Herring said while Black voters have a wide variety of religious traditions, the Christian church has typically been viewed as an important institution beyond just a house of worship. He said African American pastors have for decades espoused a more radical political position from their pulpits when compared to white evangelicals, who he said often try to speak singularly for American faith leaders.
“There is a long tradition in Black Christian theology to position the church as an advocate for Black liberation and ultimately a better country,” Herring said.
Faith in Action is among the group pitching in with grassroots resources toward the run-off that include working with Georgia clergy to record videos; organizing 50 poll chaplains; and getting 200 people a night for phone banking through the first two weeks of December.
Herring said there are concerns among Black voters that there is a misunderstanding and lack of respect for how faith traditions differ in African American communities. He noted that King was scorned by the political mainstream at the time for speaking out against the Vietnam War and poverty as legal racial segregation began to dissipate, and that the Black church has always pushed the country in a different direction than white evangelicals have.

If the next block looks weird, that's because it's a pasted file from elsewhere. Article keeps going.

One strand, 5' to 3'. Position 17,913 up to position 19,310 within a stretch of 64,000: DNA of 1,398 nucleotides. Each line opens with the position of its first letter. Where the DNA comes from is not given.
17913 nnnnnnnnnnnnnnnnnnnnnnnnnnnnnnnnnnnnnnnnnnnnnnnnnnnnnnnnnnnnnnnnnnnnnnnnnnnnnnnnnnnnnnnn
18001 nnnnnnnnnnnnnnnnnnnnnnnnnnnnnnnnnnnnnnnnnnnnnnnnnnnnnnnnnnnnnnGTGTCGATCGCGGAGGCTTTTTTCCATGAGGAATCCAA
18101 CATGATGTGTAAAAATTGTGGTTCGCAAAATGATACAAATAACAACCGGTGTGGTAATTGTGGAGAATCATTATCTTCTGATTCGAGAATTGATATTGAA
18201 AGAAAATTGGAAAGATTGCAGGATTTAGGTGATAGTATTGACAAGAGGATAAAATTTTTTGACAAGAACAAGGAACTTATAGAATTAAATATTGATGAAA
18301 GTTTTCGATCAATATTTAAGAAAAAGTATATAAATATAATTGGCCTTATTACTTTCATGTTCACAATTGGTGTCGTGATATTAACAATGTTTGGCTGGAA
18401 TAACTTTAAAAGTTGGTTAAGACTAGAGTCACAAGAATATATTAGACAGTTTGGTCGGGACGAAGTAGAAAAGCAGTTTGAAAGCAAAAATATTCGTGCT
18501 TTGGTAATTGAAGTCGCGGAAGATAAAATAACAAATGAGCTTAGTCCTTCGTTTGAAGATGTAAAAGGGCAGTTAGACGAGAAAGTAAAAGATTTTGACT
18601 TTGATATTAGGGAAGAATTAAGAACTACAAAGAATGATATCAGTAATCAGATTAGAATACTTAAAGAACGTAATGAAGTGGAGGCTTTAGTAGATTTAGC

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“The Black church believes that it has to continually involve itself with the Black liberation struggle, that it can’t serve Black people without having that commitment at the center,” Herring said. “Now that’s a very different way of understanding Christianity and it’s certainly very different than what we’re told to believe is the mainstream of religious thought in this country.”
Democratic campaign officials have not leaped directly into the religious overtones of the contest as much as others, but they are helping to counter the GOP narrative by highlighting Warnock’s upbringing as a Savannah native who grew up in the Kayton Homes projects.
The Democratic Senatorial Campaign Committee announced it plans to launch a multi-million dollar field effort in Georgia, including on the ground organizers, direct mail and digital mobilization. The group is also making a $6 million reservation for TV spots for both run-off elections to be split between Warnock and Ossoff.
Warnock said he wants to lean into the debate about the country needing a “shared belief in the dignity of all people” that must be at the center of spiritual and secular service.